50 Years Ago This Week – Another Masterpiece from Jean-Pierre Melville
Jean-Pierre Melville’s ninth feature film, Le Deuxieme Souffle, premiered in Paris on November 1, 1966. The nominal plot – prison break, world-weary gangster, impossible heist, inevitable unraveling – sounds like standard-issue fare. But in Melville’s hands . . . in Melville’s hands . . . these basic and familiar elements are molded into nothing short of a masterpiece, as I have previously insisted. A movie about loyalty, honor, and destiny, it stars the great Lino Ventura as Gu Minda, outlaw on the run, and the sublime Paul Meurisse as Commissioner Blot, the cop charged with tracking him down.
Le Deuxieme Souffle is based on a novel by Jose Giovanni, a character of, let’s say, questionable repute—he lingered for a few months in a post-war French prison awaiting execution before his sentence was commuted to eight years hard labor. Those death row experiences put him in the company of some of France’s most notorious criminals; a gifted listener (probably the best strategy given his surroundings) years later Giovanni poured their stories into his fiction. In fact, Ventura played one of these gangsters twice—the protagonist of Claude Sautet’s Classe Tous Risques, Abel, was inspired by the same underworld figure that formed the basis for Gu. (Ventura’s killers comport themselves with his characteristic nobility and grace, attributes that one suspects were shaped more by the visions of Sautet and Melville than by what the source material had to offer.)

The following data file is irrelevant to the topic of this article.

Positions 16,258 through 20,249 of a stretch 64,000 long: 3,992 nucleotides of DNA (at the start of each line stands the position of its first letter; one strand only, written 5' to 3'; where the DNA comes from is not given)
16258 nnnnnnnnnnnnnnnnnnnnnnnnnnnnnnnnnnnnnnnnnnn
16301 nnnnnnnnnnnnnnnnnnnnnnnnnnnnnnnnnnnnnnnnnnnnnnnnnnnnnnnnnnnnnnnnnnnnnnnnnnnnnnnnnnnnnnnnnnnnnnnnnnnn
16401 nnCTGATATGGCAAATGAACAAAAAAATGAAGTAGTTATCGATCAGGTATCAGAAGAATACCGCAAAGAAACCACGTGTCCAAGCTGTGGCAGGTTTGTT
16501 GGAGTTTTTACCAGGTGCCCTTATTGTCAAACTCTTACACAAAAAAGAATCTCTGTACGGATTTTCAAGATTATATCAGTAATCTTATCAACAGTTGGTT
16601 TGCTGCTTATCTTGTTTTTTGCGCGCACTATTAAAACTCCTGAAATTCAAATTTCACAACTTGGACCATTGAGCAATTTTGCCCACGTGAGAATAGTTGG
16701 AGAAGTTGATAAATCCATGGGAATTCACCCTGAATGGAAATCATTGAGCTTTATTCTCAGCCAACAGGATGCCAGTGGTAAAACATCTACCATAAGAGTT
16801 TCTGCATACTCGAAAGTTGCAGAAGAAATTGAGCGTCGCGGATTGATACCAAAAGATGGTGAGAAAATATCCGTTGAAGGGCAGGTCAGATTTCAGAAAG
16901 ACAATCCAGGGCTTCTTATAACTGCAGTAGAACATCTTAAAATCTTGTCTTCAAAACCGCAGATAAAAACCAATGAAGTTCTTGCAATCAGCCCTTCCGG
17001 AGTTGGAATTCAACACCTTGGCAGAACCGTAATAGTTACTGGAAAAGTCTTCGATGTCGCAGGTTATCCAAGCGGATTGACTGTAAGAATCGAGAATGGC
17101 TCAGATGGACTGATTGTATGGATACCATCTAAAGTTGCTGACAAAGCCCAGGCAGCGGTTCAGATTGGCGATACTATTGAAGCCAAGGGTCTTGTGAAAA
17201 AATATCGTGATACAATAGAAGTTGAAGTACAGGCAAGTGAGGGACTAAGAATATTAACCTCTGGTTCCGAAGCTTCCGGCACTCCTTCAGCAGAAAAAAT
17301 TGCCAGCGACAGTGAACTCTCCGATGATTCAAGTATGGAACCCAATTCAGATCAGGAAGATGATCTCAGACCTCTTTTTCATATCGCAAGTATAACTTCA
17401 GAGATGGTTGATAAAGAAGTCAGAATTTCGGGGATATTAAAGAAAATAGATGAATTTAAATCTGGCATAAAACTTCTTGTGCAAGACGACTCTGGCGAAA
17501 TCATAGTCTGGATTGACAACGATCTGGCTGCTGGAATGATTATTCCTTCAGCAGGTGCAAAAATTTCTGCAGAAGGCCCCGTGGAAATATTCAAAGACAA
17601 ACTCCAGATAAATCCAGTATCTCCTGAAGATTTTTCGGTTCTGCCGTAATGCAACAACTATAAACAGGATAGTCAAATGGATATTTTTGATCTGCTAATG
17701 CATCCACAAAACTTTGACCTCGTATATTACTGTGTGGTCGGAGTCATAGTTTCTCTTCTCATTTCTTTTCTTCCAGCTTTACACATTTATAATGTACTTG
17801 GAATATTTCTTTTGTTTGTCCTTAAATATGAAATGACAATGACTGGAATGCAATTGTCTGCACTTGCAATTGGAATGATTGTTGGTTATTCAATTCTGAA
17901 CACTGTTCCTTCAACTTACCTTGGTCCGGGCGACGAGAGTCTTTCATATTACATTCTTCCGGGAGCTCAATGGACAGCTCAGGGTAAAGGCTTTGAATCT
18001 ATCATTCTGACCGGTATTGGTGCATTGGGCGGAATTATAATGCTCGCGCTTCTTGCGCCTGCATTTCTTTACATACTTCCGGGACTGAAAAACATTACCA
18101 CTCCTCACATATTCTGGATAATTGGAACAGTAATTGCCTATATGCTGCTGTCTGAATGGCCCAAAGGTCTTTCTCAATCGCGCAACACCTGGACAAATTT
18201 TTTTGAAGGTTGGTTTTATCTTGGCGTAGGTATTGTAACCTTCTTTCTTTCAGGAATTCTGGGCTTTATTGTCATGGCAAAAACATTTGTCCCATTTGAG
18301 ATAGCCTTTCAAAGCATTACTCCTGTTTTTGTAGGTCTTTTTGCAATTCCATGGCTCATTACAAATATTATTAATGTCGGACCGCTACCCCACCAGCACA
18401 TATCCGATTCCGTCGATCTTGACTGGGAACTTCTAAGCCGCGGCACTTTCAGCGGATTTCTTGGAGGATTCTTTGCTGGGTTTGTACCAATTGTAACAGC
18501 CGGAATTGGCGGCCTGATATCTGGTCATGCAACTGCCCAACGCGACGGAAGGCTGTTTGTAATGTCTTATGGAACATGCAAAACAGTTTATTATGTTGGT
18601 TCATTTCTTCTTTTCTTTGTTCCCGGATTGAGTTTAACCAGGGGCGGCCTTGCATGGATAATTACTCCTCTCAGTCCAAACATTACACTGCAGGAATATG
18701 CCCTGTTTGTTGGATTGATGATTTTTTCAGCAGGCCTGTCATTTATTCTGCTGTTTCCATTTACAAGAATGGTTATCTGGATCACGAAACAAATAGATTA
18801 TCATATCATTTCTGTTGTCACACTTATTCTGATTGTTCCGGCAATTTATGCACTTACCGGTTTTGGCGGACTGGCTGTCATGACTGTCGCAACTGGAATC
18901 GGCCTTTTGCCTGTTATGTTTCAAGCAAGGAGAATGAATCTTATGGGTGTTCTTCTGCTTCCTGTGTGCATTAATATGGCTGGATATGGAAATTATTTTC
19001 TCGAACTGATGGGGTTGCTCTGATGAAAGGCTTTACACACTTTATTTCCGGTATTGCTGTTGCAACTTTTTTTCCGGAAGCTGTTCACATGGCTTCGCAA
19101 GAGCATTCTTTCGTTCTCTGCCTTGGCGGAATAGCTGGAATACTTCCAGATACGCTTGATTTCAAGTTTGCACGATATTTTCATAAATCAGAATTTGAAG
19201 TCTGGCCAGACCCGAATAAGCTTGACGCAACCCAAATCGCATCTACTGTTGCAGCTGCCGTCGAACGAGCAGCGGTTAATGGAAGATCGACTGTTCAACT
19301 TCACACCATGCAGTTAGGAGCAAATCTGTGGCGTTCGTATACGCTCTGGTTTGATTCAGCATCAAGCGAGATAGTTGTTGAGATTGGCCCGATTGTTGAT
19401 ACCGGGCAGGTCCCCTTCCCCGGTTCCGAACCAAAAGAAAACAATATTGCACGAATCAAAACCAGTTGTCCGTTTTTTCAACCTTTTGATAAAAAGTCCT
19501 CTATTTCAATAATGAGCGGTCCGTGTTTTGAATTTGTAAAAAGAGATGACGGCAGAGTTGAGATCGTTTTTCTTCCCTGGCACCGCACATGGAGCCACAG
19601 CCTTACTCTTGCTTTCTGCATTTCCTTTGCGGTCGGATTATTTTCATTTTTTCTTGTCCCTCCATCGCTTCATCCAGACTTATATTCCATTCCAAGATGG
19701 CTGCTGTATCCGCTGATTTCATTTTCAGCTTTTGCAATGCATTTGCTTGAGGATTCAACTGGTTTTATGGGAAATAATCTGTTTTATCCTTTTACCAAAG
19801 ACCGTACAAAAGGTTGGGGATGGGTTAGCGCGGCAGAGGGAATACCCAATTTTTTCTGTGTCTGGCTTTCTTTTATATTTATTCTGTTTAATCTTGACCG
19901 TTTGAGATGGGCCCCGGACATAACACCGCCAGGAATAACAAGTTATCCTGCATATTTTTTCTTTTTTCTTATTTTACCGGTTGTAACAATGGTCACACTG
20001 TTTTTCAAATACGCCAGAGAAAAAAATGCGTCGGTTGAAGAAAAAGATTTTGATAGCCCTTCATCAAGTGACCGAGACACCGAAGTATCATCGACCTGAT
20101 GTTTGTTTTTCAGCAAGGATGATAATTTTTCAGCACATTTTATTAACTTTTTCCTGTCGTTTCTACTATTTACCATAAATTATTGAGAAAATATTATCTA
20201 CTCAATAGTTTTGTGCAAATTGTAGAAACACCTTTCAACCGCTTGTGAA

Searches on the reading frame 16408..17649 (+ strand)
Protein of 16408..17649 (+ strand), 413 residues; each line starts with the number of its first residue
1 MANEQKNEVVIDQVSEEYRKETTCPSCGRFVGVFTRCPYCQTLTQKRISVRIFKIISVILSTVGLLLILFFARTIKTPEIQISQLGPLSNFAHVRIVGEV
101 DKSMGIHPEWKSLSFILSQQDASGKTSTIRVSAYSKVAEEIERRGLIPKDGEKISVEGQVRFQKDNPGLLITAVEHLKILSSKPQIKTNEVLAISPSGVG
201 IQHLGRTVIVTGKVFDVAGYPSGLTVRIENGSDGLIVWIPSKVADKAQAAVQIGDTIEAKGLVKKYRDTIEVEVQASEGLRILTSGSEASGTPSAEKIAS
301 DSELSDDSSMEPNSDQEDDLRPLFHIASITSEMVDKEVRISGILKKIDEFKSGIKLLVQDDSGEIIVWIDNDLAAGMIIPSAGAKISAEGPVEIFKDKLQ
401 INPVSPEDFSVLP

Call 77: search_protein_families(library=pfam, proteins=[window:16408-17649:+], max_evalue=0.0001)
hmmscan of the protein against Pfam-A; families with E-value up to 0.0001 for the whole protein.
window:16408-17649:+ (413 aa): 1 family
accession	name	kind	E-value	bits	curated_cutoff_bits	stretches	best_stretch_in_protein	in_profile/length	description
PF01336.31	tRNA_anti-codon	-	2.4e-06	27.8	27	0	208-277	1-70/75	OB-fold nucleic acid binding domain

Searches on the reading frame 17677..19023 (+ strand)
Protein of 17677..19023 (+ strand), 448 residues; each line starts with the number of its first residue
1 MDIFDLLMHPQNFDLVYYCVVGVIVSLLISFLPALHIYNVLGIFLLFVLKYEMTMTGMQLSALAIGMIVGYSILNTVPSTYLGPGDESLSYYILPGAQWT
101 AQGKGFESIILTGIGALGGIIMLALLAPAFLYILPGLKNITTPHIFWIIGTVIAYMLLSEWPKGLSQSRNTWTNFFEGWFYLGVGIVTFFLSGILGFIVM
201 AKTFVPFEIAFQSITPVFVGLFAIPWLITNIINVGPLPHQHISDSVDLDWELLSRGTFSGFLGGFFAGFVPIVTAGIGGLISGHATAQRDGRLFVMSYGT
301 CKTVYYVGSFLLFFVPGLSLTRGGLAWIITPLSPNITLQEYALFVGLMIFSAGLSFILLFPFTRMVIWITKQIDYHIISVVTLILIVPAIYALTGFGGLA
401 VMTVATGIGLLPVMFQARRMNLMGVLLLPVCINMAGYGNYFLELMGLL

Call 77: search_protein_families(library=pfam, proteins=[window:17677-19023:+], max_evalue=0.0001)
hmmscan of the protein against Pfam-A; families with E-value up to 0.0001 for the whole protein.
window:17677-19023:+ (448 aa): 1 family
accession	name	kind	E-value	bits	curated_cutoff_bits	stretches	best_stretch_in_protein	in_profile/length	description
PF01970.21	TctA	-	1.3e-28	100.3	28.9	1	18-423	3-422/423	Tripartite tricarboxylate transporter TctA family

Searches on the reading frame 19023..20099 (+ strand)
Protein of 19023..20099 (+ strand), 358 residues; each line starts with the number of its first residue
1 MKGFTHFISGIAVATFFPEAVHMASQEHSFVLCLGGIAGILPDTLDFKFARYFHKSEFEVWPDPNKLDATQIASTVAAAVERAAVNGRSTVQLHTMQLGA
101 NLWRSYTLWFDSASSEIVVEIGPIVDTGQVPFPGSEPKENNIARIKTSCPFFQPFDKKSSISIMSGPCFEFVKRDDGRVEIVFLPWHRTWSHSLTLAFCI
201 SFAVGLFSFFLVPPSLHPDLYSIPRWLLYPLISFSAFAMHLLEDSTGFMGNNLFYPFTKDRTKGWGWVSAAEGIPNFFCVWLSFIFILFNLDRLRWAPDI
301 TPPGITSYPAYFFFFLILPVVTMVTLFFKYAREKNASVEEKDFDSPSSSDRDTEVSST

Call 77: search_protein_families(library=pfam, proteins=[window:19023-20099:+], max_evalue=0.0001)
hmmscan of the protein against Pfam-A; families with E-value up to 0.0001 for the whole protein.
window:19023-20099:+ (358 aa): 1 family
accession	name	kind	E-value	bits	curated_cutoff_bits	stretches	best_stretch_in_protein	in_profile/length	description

Le Deuxieme Souffle is not an easy movie to follow, especially on first viewing; it involves overlapping schemes that come to entangle interconnected criminal groups operating in Paris and Marseilles. Here’s some advice: don’t get all obsessed with the plot-points, you’ll just end up whispering along with Jerry. (After multiple viewings, I can assure you that it does all add up.) Better to just sit back and enjoy, and marvel at things like the bravura five-minute shot of Commissioner Blot, displaying quite a sharp wit as he reconstructs a crime scene, or the riveting heist sequence, or an easy dozen other brilliant set-pieces—each immaculately constructed, and brought to life by a marvelous cast that includes Raymond Pellegrin, Christine Fabréga, Michel Constantin, and Pierre Zimmer.
One thing you won’t see is a police interrogation scene as Melville shot it. In his original version, the cops coerce a confession out of one suspect by funneling water down his throat. But such armchair waterboarding, a brutal tactic favored by the French gestapo and the army during the Algerian war, left the censors squirming in their seats and they insisted it had to go. (Bits of before and after can be seen on the video-captures below.)
Ventura, Meurisse, and Melville (see them here talking about Le Deuxieme Souffle) would reunite three years later for perhaps the director's greatest film, Army of Shadows. After that, Melville would make only two more movies before his untimely death, leaving behind only thirteen films. Treasure each one.
Gu (Ventura) Looking for Safe Harbor
Held By the Cops
Who Strap Prisoners in Chairs
And do Things the Censors Don't Want You to See
Blot (Meurisse) with Manouche (Christine Fabréga), After the End
One of the Great Shots of the Sixties